Achievement/Skills Gap

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Achievement, Skills Gap/Education Equity

Here you will find a variety of reports and articles focusing on achievement gap issues that continue to be found in our public education system.  Inclusion here does not indicate Georgia Partnership support of particular positions. Entries go back to 2015.  Broken links should be reported here.


Black and Hispanic Students Make ACT Gains in Many SREB States
Southern Regional Education Board

Recently released national ACT scores show improvements from 2016 to 2017 for Black and Hispanic students in the SREB states. (September 8)

Who Does Work Work For?
ACT Center for Equity in Learning

This report finds that working more than 15 hours per week can be detrimental to the academic success of college students.  And those most vulnerable are students who come to college from under-served backgrounds. Related story. (August 30)

Opening Doors - How Selective Colleges and Universities are Expanding Access for High-Achieving, Low-Income Students
Jack Kent Cooke Foundation

This report analyzes the shortcomings of higher ed as an industry in effectively enrolling students from low-income backgrounds, but it also pointed out stories of success at colleges throughout the nation. Related story. (August 23)

Hear My Voice: Strengthening the College Pipeline for Young Men of Color in California
Education Trust - West

This report finds many of California's men of color face persistent discrimination and roadblocks on their path to and thru post-secondary work. Introduction. (July 24)

Some Schools Much Better Than Others at Closing Achievement Gaps Between Their Advantaged and Disadvantaged Students

How is it that some schools have greater success in closing the achievement gap between their advantaged and disadvantaged students while other struggle?  This study digs into that question.  Related story. (July 22)

Status and Trends in the Education of Racial and Ethnic Groups 2017
National Center of Education Statistics - U.S. DOE

This report profiles recent trends and current conditions in the education of students by racial and ethnic group.  Related story. (July 19)

Multi-racial Adolescents Show No Test Score Gap With Whites

The stark, stubborn racial gaps in educational achievement serve to undermine the promise of equal opportunity.  The divide between white and black students particularly reflects and reinforces unequal life chances.  But not all children fall in to these categories. (July 17)

The 'Word Gap' and One City's Plan to Close It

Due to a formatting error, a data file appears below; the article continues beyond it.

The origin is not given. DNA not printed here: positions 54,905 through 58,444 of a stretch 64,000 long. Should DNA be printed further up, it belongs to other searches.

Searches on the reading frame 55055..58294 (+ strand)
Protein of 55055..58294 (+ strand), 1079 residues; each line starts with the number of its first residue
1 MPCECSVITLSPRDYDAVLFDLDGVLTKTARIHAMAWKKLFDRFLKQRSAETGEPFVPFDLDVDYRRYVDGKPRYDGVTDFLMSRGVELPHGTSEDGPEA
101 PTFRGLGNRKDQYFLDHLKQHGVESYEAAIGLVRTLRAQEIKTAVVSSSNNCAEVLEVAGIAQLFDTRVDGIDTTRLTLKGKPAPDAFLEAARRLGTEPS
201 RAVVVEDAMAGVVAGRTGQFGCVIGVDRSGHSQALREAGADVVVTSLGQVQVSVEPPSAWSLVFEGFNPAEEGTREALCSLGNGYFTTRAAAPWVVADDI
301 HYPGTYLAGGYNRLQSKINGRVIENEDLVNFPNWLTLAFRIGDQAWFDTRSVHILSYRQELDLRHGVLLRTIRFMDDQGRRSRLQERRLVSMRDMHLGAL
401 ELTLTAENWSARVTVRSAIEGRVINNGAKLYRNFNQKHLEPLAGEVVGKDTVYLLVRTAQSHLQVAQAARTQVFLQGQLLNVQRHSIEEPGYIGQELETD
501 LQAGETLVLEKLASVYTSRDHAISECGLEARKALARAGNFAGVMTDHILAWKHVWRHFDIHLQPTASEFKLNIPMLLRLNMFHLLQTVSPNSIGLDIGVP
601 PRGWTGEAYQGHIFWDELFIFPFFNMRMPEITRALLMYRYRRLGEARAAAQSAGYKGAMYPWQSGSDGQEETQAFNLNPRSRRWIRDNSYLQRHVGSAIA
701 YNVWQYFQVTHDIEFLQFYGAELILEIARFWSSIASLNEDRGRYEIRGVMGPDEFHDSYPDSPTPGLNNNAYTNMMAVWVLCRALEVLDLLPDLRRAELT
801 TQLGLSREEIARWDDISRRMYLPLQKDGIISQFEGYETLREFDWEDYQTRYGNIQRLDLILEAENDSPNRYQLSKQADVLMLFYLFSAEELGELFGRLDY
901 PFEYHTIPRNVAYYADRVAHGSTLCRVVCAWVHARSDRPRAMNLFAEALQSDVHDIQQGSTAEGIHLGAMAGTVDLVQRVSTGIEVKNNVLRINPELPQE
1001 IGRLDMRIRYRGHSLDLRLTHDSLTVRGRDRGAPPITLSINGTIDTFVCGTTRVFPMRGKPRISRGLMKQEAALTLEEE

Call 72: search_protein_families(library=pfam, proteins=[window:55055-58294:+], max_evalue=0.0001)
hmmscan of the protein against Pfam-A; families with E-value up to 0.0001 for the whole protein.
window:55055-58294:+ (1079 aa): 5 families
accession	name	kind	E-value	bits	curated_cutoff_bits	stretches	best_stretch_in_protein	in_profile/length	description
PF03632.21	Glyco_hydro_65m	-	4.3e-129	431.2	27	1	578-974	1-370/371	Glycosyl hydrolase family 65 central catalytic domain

Brookings - Brown Center Chalkboard

Previous research has shown the number of words toddlers are exposed to has an impact on their learning abilities later.  There is a big "word gap" between low income and their middle and higher income peers. (July 11)

Girlhood Interrupted - The Erasure of Black Girls' Childhood
Georgetown Law Center on Poverty and Inequality

This study shows for the first time adults view Black girls as less innocent and more adult-like than their white peers, especially in the 5-14 age group. Related story.  Related story posted July 11. (June 29)

Why Rural Matters - Understanding the Changing Landscape
Rural School and Community Trust

As the 2016 presidential election has brought newfound focus to rural education, this 50-state report urges state and federal leaders to make rural students and their students a far greater priority. Press release. (June 15)

Equity in Education
Education Commission of the States

This special report urges increased intentionality of policy development and assessment through exploring equity-minded questions across four key state policy levers. Introduction. (June 15)

Low-Income, Minority Students Lag in Graduation Rates
Associated Press

Despite rising national graduation rates, low-income and minority students continue to lag behind their peers in finishing high school, according to a study released May 3. (May 5) 

The 2nd Annual - New Education Majority Poll - Black and Latino Parents and Families on Education and Their Children's Future
The Leadership Conference Education Fund

The poll’s findings come at a critically important time for U.S. public education as states are currently developing education plans as part of their obligations under the Every Student Succeeds Act (ESSA). What’s clear about the process so far is that states are still not sufficiently responsive to the needs and desires of parents, families and communities of color. Related story. (May 4)

Completing College: A National View of Student Attainment Rates by Race and Ethnicity - Fall 2010 Cohort
National Student Clearinghouse

College completion rates vary widely along racial and ethnic lines, with black and Hispanic students earning credentials at a much lower rate than white and Asian students do. Introduction.  Related story. (April 27)

The Gap Within the Gap